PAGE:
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Editorial
Cancer Treatment beyond Progression: is Progression Treatment Failure?
Akiyoshi Kinoshita1* and Hisao Tajiri2
1Division of Gastroenterology and Hepatology, the Jikei University Daisan Hospital, Japan 2Division of Gastroenterology and Hepatology, Department of Internal Medicine, the Jikei University School of Medicine, Japan

Hepatocellular carcinoma (HCC) is the fifth most frequently diagnosed cancer worldwide and the third leading cause of cancer-related death. An estimated 748, 300 new liver cancer cases and 695,900 liver cancer-related deaths occurred in 2008, thus reflecting the poor prognosis of this disease [1]. Advances in treatment including liver transplantation, surgical resection, local ablation, transcatheter arterial chemoembolization (TACE) and the development of the multikinase inhibitor sorafenib, have improved the prognosis of patients with HCC. Among these therapies, sorafenib has been shown to increase the overall survival in the absence of an objective response [2]. The introduction of these molecular targeted agents has raised doubt with respect to the time to progression (TTP) or progression-free survival (PFS) as superior endpoints for detecting the benefits of new agents.
The TTP and PFS indicate the time between treatment initiation and tumor progression or death from any cause, and the post progression survival (PPS) is defined as the overall survival (OS) minus the TTP or PFS [3,4]. In general, the significantly longer TTP or PFS implies an improvement in OS when the PPS is short. However, the statistical benefits in TTP and PFS are lost in OS when the PPS is adequately long [3]. In fact, in recent years, investigators have reported that the PPS is correlated more closely with OS than TTP or PFS in patients with lung, breast, and colorectal cancer and stressed the importance of the PPS in evaluating treatment effects in patients with advanced cancer [5-7].
More recently, in Hepatology (in press), Reig et al. investigated the correlation between tumor progression on imaging modalities and the OS in 147 HCC patients treated with sorafenib [8]. They divided the progression pattern into those involving intrahepatic growth, extrahepatic growth, new intrahepatic lesions and new extrahepatic lesions (and/or vascular invasion). As expected, the OS (median: 12.7 months) was independently associated with the baseline BCLC, registration during follow up of Child-Pugh Grade B or C, the performance status, definitive sorafenib interruption and TTP. Moreover, the authors demonstrated that progression due to the development of new extrahepatic lesions (and/or vascular invasion) is an independent predictor of OS and PPS in patients with radiologic progression. They concluded that the presence of tumor progression on imaging modalities is significantly correlated with OS and the PPS differs significantly according to the progression pattern. Based on these results, they proposed that the TTP or PFS endpoint should be refined to accommodate the fact that the tumor progression pattern implies a specific impact on the prognosis.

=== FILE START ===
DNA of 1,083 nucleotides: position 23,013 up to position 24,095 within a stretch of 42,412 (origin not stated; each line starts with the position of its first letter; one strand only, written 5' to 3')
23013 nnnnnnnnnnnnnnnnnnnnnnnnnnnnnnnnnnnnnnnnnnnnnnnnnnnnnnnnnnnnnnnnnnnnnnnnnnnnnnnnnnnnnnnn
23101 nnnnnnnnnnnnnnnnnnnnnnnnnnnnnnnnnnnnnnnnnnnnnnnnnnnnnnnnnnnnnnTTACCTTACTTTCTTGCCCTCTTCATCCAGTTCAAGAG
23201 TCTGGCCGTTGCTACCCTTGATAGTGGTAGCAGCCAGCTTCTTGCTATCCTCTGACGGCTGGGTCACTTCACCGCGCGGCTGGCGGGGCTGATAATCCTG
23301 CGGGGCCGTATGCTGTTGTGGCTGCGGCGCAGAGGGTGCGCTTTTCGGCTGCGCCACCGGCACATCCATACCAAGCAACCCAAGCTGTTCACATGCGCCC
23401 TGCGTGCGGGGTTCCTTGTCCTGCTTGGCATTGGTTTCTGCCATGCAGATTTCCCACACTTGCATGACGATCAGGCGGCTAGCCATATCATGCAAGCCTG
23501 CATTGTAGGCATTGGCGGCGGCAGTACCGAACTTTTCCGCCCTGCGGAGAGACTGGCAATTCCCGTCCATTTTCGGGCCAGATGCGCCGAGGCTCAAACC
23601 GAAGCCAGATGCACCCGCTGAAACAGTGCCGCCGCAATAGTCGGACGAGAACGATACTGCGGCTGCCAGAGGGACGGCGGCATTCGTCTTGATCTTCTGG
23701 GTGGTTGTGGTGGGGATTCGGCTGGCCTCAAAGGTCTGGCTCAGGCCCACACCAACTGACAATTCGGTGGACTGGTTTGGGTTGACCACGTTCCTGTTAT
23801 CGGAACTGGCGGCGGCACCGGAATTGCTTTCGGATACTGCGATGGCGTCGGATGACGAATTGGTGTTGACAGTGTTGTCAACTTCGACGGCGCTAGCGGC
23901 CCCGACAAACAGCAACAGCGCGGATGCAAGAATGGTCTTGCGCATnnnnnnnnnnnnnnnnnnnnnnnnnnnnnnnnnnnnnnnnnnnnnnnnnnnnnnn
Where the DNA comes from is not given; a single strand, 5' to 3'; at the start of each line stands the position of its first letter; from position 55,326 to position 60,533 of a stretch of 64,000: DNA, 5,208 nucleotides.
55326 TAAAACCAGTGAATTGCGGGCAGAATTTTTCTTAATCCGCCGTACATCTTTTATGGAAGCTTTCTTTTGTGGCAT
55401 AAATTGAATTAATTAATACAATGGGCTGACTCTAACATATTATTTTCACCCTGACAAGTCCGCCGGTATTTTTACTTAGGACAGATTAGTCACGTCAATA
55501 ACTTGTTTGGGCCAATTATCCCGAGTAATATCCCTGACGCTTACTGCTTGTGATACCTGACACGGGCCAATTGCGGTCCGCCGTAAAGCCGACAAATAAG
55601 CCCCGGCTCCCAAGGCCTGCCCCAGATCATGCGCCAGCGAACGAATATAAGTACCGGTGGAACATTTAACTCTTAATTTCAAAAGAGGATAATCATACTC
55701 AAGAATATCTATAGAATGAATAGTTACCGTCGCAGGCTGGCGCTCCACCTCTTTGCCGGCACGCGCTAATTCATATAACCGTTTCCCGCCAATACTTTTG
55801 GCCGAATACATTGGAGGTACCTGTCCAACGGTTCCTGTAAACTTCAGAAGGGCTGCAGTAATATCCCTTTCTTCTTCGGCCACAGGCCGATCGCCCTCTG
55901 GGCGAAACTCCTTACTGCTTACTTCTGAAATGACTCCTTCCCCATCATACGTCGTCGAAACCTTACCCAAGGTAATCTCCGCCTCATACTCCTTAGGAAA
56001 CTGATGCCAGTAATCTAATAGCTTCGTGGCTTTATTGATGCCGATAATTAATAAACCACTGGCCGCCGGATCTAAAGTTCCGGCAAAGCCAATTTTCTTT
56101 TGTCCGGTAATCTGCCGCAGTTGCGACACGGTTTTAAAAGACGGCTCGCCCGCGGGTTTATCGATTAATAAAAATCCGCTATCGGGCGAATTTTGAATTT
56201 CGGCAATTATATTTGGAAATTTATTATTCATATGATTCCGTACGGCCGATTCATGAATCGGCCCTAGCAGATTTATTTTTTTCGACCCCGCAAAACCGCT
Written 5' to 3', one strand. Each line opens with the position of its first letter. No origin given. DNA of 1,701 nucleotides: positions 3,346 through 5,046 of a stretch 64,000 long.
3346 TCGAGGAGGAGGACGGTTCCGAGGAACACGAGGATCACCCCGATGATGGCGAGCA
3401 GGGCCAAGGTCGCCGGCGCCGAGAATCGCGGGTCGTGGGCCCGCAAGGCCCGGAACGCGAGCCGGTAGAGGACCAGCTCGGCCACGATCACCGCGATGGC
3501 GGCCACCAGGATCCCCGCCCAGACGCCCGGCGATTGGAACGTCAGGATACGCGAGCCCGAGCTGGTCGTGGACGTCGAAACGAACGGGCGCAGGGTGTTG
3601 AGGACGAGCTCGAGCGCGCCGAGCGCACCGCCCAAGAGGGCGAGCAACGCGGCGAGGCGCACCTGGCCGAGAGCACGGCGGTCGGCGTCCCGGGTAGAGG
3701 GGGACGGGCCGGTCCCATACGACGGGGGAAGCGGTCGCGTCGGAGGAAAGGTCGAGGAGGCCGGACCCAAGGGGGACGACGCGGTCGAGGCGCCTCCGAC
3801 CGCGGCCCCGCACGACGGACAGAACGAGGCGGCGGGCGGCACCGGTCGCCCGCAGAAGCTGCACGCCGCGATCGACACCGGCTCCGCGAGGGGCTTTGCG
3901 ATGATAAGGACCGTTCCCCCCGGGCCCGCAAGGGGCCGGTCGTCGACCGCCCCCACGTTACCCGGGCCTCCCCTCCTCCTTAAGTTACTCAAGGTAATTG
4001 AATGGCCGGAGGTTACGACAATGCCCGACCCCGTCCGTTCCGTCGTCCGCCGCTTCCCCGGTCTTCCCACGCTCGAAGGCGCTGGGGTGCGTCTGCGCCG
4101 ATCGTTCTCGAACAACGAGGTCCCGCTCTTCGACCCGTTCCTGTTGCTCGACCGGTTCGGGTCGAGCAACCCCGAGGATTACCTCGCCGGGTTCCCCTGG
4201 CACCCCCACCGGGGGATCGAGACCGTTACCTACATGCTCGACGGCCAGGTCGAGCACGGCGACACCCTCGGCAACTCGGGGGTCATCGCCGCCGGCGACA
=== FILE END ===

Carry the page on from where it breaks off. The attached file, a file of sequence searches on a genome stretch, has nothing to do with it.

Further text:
The study by Reig et al. indicates that objective progression does not always suggest treatment failure or the need to change therapy, even in patients with hepatobiliary cancer. As we now face a new age of molecular targeted agents, it is necessary to reassess the criteria for diagnosing progression in cancer patients [4].

Cite this article: Carr RM (2013) Kinoshita A, Tajiri H (2013) Cancer Treatment beyond Progression: is Progression Treatment Failure? JSM Gastroenterol Hepatol 1(1): 1003.
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